Sharon, from what you said about the opening sequence it was obviously very important in setting up the film. How important was Stanley Collymore for that sequence and from your very kind words earlier do you think he has a future in film?
SHARON STONE: I do think he has a future in films because he’s a really disciplined artist. What we went through was really difficult, you know I’ve done a lot of stunts in movies, but I’ve never done anything that was as difficult or demanding as that sequence, it was physically very difficult. It was difficult for us both to fit in that car, because we’re both really tall and it’s tiny, we had to fit in there with all of the lights and the cameras, the rigs that make it work. It was really difficult to be underwater as long as it actually took to roll and make those things work, so we had to learn to hold our breath for really long periods of time. Also it’s really daunting to have that drowning effect occur over and over again, it’s psychologically really oppressive. You can’t do that unless you are really partnering with someone that you trust, and we built such a solid bond of trust, we knew that we were each other’s life support, yes we had people outside the car but the bottom line was that we were each other’s life support to make that scene work and to literally survive doing what was a really dangerous stunt over and over again. You have to understand that when you are shooting a scene like that in a big tank there’s a tremendous amount of rigging inside the tank. Under the car, there’s a whole metal structure and there’s tons and tons of lighting equipment underwater inside the tank and just to get in your diving stuff, to prep for it and there’s an entire world of lights and equipment under the water and you’re thinking electricity, lights under the water, that’s terrific, let’s just hope that doesn’t go wrong. Inside your head whilst you’re under there for days it’s very scary so I can say that psychologically it was tough and there is no one that I would have felt safer with, more bonded with, more a sense of professionalism or accomplishment than I did with Stanley. He was just fantastic.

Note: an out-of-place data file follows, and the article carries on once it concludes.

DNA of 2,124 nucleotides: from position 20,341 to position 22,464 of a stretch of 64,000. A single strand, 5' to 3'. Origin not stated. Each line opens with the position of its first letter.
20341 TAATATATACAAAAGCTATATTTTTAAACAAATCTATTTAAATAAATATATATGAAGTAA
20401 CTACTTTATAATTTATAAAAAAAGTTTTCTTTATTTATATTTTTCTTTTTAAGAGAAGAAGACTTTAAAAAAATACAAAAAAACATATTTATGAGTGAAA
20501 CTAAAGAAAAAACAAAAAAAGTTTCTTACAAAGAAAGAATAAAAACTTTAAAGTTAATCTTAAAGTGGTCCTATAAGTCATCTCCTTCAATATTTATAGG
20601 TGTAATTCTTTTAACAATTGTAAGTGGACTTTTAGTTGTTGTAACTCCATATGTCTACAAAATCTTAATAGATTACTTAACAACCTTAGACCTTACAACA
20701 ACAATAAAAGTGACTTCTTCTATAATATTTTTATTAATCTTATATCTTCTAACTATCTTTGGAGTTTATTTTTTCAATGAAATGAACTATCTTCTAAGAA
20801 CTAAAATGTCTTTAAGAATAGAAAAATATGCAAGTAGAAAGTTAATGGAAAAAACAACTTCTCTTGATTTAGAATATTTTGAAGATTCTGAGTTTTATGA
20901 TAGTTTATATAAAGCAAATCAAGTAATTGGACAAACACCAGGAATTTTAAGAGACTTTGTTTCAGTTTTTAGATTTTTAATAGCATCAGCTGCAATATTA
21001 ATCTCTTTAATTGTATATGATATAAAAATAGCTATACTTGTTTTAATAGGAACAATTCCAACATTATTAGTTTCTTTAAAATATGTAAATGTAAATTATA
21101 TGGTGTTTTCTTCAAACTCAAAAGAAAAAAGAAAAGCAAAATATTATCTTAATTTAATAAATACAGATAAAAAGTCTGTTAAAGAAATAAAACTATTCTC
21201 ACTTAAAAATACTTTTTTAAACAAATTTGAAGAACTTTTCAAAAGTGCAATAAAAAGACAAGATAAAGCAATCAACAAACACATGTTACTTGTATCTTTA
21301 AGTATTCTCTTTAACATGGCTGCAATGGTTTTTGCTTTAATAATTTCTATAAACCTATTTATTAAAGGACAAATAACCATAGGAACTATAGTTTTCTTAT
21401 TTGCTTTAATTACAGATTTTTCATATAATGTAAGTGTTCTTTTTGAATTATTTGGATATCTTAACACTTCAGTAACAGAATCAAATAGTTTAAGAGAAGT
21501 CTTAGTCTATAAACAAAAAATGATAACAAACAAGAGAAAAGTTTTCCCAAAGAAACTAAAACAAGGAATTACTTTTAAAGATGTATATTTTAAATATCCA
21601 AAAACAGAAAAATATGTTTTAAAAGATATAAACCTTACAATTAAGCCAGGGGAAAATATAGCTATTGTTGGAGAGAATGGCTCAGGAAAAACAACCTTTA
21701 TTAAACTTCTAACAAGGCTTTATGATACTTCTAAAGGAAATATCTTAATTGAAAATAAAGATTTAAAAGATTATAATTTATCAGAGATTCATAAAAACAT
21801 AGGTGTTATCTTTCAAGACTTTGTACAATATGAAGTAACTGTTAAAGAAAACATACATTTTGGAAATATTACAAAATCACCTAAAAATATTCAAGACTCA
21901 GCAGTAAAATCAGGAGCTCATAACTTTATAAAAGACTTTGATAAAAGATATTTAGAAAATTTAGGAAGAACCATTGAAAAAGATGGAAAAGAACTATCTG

Sharon over the past 15 years how have you changed as a person and how has your own sexuality evolved?
SHARON STONE: Well I’ve changed a lot, just like anyone of you has changed in the last 15 years, we grow up and I’m a mum. I’ve had as you know an incredibly life threatening experience and we grow from these things so much. If you think about 15 years ago, I mean half of us didn’t even want to make our bed, you know and now we have so much responsibility, we’ve changed. I’ve grown and changed a lot I think, developed, matured, settled down, have a lot more common sense and as for the second part of the question that is none of your business!
Ms Stone you’ve obviously given a great deal of thought as to what makes Catherine tick. Do you see any sort of future for her? Might we be seeing her in another 14 years time?
SHARON STONE: What I’m hoping now is that David will carry the torch and you can see him in the next sequel and I’ll go to the movies and go, “Yeah baby you got it!”
SHARON STONE: Thanks very much for supporting our movie and for coming here today.